Voice Teaching for Personality Types: (SP, SJ, NF, NT) Students

Voice teacher instructing student singingIn the realm of my private vocal teaching of high school and college students, I have found knowledge of Myers-Briggs (MBTI) personality types to be extremely helpful. My work often requires the use of imagery to obtain a desired sound. Despite medical advances allowing for viewing the larynx and for understanding the mechanics of vocal sound production, my experience has been that it’s quite ineffective to try to communicate the ‘how’ of correct vocal production using primarily technical language. Bridging the gap between the science and the art form by using symbolic language and also tapping into the often very delicate teen psyche calls for a broad palette of metaphor, imagery, humor and a great deal of outside-the-box ingenuity.

As an iNTj, I really love the challenge of solving the problems of communicating abstract concepts to very different personalities and of streamlining the process to make it as efficient and fast as possible. I also enjoy getting to really know the students and helping them make wise choices in their lives and careers.

Knowledge of MBTI types has given me many new ideas about how to better communicate with my students, and especially with NFs, (ENFP,INFP, ENFJ, INFJ) who have made up the vast majority of students in my vocal teaching practice. Most of them have a passion for music, the gift of artistry and self expression through singing. However, they also often have a deficit in self confidence and an almost superstitious fear that, once they fail at an attempt, for example, at singing high notes, all is lost. Their fears can lock their muscles tightly, creating a self-fulfilling prophecy, severely hindering their progress. It can be hard to convince them to trust in the scientific principles of vocal teaching and that, once a formula is correctly applied, everything will behave in a predictable manner. I’ve learned also that NFs rarely progress with my NT preferred teaching method of straight technique. They are easily bogged down and discouraged by the mechanics. I often have needed to turn a song melody into a technical exercise, in order to keep them enthusiastically working toward their goal of making technical progress. I love working with NFs and generally have a wonderful rapport with them. They understand my zany analogies and are a joy to teach.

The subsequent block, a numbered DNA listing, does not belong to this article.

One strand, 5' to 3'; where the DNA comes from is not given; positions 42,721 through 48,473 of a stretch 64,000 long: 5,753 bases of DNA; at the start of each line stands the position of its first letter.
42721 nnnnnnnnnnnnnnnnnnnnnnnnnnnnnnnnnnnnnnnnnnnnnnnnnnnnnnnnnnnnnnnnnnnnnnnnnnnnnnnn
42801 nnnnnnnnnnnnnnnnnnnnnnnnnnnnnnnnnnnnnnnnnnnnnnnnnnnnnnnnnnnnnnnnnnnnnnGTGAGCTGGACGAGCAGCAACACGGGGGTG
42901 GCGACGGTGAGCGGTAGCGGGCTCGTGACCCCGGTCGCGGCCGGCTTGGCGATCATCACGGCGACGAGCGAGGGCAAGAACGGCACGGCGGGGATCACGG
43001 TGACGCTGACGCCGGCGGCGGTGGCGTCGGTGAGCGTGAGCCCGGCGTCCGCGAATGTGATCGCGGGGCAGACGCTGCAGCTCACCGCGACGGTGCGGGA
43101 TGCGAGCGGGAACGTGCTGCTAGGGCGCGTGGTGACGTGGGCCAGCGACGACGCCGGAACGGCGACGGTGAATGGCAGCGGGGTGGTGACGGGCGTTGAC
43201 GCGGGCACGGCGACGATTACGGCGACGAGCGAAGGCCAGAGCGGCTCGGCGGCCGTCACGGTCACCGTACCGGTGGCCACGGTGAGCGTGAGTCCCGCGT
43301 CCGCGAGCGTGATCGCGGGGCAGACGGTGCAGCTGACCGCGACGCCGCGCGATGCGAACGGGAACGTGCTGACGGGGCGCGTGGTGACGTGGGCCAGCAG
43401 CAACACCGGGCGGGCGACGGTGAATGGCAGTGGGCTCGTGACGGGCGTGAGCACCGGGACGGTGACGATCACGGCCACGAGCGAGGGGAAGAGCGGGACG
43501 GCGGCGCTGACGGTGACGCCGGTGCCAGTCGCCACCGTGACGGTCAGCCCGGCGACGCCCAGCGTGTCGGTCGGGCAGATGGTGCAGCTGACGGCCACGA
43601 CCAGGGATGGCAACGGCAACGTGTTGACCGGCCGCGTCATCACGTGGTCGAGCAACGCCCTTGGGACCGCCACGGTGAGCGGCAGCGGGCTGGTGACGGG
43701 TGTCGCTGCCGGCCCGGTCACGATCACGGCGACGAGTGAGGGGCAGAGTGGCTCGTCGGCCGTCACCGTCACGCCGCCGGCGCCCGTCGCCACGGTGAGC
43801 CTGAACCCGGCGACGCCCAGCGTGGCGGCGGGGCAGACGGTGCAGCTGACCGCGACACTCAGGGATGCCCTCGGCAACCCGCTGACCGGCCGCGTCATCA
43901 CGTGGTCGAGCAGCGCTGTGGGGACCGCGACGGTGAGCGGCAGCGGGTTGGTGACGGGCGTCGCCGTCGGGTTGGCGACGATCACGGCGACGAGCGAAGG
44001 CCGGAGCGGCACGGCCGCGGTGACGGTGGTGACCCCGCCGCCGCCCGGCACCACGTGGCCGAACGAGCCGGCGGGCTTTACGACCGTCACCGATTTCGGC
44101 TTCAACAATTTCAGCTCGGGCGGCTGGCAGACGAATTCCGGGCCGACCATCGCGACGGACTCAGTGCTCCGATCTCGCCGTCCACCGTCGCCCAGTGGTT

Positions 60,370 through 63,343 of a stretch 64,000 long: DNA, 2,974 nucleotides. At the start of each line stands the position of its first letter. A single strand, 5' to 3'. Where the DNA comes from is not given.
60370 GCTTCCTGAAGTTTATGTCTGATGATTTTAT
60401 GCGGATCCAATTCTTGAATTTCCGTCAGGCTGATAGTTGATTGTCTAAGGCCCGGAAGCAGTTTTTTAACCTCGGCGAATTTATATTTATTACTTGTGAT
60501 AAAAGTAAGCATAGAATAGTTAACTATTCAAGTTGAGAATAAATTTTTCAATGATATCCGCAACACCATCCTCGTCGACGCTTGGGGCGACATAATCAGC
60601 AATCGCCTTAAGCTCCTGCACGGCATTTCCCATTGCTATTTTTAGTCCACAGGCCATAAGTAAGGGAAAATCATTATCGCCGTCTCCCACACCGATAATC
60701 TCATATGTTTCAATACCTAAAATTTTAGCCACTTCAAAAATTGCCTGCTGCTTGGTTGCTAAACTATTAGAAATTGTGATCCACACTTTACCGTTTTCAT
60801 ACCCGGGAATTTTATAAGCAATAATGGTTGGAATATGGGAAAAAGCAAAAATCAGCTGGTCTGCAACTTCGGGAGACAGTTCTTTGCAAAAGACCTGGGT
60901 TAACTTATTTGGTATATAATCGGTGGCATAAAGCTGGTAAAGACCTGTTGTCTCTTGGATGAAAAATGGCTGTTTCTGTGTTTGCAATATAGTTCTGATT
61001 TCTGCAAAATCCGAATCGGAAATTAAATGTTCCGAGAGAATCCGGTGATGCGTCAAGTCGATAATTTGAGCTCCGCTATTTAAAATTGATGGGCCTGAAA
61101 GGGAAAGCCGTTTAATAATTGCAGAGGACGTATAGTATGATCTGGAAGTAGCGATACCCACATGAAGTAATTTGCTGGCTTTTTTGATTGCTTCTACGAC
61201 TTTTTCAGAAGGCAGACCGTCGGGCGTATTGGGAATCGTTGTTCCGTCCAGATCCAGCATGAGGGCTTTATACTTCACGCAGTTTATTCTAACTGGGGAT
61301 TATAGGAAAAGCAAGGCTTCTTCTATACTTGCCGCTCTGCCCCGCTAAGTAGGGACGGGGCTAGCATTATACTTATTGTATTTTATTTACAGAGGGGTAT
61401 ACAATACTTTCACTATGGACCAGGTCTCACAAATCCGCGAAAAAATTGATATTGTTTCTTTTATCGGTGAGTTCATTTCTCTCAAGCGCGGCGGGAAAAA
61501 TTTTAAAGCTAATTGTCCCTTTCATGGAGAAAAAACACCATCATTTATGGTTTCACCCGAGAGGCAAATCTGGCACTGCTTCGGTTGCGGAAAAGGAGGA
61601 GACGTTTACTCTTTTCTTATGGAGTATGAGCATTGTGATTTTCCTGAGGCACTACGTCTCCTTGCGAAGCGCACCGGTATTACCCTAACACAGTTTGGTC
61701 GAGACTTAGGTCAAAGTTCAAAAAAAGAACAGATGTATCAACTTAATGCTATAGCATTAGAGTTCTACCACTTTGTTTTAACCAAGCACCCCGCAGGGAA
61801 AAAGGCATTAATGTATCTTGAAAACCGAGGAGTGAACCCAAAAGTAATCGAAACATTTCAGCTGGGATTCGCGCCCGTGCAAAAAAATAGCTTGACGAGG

Working with SPs (ESFP, ISFP, ESTP, ISTP) has proven to be a fairly uncomplicated process for me. They are often naturals who seem to respond best to a light-handed approach and also to learning by direct imitation. Unlike NFs, and similar to NT students, they seem to have no problem doing repetitive technical work and are willing to try anything, having few inhibitions. Two very successful former students were SPs, whose easygoing, in-the-moment and flexible personalities made working with them a breeze.

I’ve also had fun working with the rare NT students (ENTP, INTP, ENTJ, INTJ) I’ve taught, because we speak the same type language, and their astute questions and determination to achieve mastery are a good fit with my teaching style. I’ve found that they progress with me more efficiently than others, seeming to easily comprehend my meaning. They also don’t resist pure technique, the most efficient means to their goal, and their emotions are rarely a factor in their learning process.

Embarrassingly, I have had rather lackluster success with SJ students (ESFJ, ISFJ, ESTJ, ISTJ), and it’s not for want of trying. I’m usually reminded that I’m speaking a different language when I communicate concepts in my abstract way to them. I sense their frustration with my wacky analogies. Their clear preference for a method that is routine and systematic is not in my wheelhouse, and I suspect that my unconventionality, dislike of repetition and my free-spirited approach could make them feel somewhat insecure and cause them to wonder whether I know as much as I think I do. Tangible success and effectiveness just don’t seem to be sufficient credentials for them!

I think I’ll start giving a free personality type test to all prospective students from now on…

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